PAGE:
Tuesday, November 18, 2008

Lessons I Learned in Park City

I have to take a break from our great London/Paris adventure this week to tell you about my weekend in Park City, UT. Well, actually, I can’t tell you much, due to the pact that my friends and I made that we wouldn’t share the details unless, of course, I wanted to go to an early grave or face sudden and sure disfigurement.

But I did learn a few things which I will share.

1. Olympic ski jumpers – you know the ones that start up really high and then stretch out like they’re taking a nap in the air? – start learning their sport at age five. I ask you, what mother in her right mind lets her five-year-old start jumping off mountains? I wouldn’t even let my kids jump off the couch because the one time I did that, Maggie ended up in the hospital on Christmas Eve. Goodness!

2. If you put grilled chicken on a focaccia bun, along with some arugula and blue cheese and then grill it in a Panini press, you will have an object of my undying love. I ate this for lunch on Friday and craved it for the rest of the weekend. Windy Ridge Bakery—don’t miss it if you’re ever in Park City.

3. Those carved bears that you see everywhere that are so-cute-you-just-can’t-even-pass-one-up? . . . Each has its own personality. I think these bears pick their owner, kind of like the magic wands in the Harry Potter books. Just remember, if you have a really big house, you need a really big bear to make a statement.

4. There’s a Mexican restaurant which shall remain nameless (mainly because I don’t remember the name of it) that has a bathroom you should never, ever enter. Ever. Just trust me on this one.

5. Hanging out with skinny women all weekend doesn’t do much for one’s self-esteem. I think I need some serious therapy after this weekend. ‘Nuff said.

There was one more lesson that I learned this weekend, and I think it was worth the price of the entire trip for me. I learned that I’ve done my job.

I’ll explain.

When my first daughter was born, I sat holding her just minutes after her birth, and the strangest thought occurred to me. I told B, “From here on out, my job is to teach her to not need me.”

I know, you’re probably thinking I’m nuts. Here I’ve just given birth and the natural thing to do would be to hold your child close and never let her go. And it wasn’t like I didn’t love my daughter immediately. I did. For sure.

But I had this incredible, overwhelming sense that in order for her to be a happy, healthy grown-up person, I would have to teach her to be independent of me.

And so I’ve spent the past 17 years teaching her—and my other two daughters—to do as much as they can for themselves. They start with making their beds, progress to making their own lunches, and move on to doing some of their own laundry. With a whole lot of other responsibilities thrown in for good measure.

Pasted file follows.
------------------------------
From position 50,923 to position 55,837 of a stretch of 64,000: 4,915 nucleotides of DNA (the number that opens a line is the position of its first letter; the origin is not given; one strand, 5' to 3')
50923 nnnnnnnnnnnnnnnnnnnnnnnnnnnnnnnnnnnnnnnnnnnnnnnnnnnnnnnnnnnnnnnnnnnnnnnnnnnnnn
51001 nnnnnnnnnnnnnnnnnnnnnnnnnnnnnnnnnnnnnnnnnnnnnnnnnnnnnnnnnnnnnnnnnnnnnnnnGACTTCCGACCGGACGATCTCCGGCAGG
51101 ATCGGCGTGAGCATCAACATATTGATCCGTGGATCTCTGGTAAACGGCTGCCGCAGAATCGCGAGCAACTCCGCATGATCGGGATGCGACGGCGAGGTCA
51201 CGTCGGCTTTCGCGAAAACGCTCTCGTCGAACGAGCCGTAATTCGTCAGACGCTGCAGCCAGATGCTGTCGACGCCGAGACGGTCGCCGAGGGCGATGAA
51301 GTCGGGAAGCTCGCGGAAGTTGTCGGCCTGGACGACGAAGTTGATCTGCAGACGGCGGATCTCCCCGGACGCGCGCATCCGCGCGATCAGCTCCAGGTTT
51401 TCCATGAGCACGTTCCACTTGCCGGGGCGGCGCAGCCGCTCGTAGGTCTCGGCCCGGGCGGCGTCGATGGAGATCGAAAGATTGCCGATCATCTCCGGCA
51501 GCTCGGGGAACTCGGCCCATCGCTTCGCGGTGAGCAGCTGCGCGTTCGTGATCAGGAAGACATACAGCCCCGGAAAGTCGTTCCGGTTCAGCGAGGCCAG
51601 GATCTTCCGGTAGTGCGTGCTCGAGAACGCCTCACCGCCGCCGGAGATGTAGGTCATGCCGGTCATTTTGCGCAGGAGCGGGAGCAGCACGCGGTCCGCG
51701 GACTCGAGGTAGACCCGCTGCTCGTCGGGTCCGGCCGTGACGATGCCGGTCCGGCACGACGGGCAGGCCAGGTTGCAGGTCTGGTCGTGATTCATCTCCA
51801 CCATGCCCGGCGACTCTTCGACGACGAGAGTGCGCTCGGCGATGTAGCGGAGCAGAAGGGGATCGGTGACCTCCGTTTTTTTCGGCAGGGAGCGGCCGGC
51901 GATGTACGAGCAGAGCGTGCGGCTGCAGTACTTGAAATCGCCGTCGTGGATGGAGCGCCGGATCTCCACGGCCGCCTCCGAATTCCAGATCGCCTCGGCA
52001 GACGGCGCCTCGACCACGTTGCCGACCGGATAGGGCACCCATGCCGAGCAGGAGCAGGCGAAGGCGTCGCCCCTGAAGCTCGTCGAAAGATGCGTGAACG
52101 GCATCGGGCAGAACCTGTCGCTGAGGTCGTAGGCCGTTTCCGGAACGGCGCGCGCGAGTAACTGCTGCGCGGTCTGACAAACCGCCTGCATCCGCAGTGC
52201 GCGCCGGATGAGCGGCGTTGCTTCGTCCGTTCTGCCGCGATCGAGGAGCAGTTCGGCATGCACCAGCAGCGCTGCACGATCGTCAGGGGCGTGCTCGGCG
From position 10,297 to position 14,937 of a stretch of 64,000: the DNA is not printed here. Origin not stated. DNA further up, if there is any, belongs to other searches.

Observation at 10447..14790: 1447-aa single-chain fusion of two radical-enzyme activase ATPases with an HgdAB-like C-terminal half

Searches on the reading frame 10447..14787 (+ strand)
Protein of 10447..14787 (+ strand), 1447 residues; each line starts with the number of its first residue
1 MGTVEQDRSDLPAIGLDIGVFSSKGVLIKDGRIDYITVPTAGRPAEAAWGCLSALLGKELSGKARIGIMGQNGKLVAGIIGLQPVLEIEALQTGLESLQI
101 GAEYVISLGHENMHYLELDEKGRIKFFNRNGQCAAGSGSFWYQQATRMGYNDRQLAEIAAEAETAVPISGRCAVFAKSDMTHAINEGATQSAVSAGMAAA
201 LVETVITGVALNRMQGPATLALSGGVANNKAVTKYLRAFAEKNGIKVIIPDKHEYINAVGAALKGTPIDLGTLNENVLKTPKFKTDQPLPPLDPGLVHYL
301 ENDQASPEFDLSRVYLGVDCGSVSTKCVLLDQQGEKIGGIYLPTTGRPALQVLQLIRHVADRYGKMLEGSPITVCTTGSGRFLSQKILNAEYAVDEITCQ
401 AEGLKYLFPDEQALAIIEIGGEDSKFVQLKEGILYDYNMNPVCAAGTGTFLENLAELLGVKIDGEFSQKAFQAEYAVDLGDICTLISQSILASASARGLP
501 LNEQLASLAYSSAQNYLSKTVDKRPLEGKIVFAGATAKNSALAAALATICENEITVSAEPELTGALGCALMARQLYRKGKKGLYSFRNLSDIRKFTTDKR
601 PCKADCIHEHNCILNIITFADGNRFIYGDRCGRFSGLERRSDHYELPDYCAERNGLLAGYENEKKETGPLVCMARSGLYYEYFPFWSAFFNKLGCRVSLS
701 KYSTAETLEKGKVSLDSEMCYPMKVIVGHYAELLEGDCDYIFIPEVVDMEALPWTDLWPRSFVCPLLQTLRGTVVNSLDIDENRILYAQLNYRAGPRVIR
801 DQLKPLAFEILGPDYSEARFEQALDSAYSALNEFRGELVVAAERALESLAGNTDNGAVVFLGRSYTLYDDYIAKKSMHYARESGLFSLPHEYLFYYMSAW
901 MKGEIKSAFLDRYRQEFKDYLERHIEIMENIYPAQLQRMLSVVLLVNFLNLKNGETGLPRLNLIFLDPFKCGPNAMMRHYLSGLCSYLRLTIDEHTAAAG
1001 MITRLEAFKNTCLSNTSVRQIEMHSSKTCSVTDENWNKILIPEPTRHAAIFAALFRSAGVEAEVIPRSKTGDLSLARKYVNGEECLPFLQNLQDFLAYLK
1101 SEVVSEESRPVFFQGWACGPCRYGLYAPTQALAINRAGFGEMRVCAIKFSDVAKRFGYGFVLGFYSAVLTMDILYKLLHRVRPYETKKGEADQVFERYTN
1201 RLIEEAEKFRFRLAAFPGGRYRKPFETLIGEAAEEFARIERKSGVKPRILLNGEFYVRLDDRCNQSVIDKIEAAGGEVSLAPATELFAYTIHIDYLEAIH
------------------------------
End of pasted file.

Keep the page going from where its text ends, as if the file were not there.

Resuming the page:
None of this is because I want to pass off my duties to them, like I’m lazy or something, but because I want them to be confident young women who can do things for themselves.

Enough of the parenting philosophy for today. Let’s get to the point.

So this weekend when I was away, I called home a few times. I mean, my friends were calling home, getting calls from home, and texting home all weekend. I thought I should probably join in the fun. So I called home a couple of times to see what was going on.

Not much, apparently. No crises. No food issues. No traumas. Nothing.

On Saturday night, B had to leave the girls at home to go to a work event in the city, so I thought I’d just call and check up on the girls to see how they were getting along. Here’s how the conversation went:

“Hi Kate, it’s Mom.”

“Oh, hi Mom! How are you?”

“I’m fine. I just wanted to check up on you guys to see how you’re doing.”

“We’re fine. Abby’s practicing her violin, Maggie’s upstairs, and I’m watching T.V. We had pizza for dinner. We’re really fine.”

“Oh . . . well . . . that’s good. Sounds like everything’s under control.”

“Yeah, we’re fine.”

“O.K. then. If you don’t need anything . . .”



“You really miss us, don’t you? You don’t have to miss us, Mom. We’re fine. Just have a good time.”

And then we hung up. A quick, two-minute phone call. I just sat there, thinking, and suddenly I realized that they really don’t need me much. I’ve done my job.

I just sat there, in the display window of the Ann Taylor outlet store, and very nearly cried as this realization hit me. The thing that I’ve wanted for my girls is coming true—they don’t need me. They can stay home alone for a while, make their own dinner, find things to do, and even have fun . . . all without me.

Well, I may be doing my job, but I hope I’ll never be finished. I hope with all my heart that even when they are grown, and even if they move far away, that they will still need me. For something.

Even if it’s just to make that phone call that says, “I miss you.”

No comments:

Post a Comment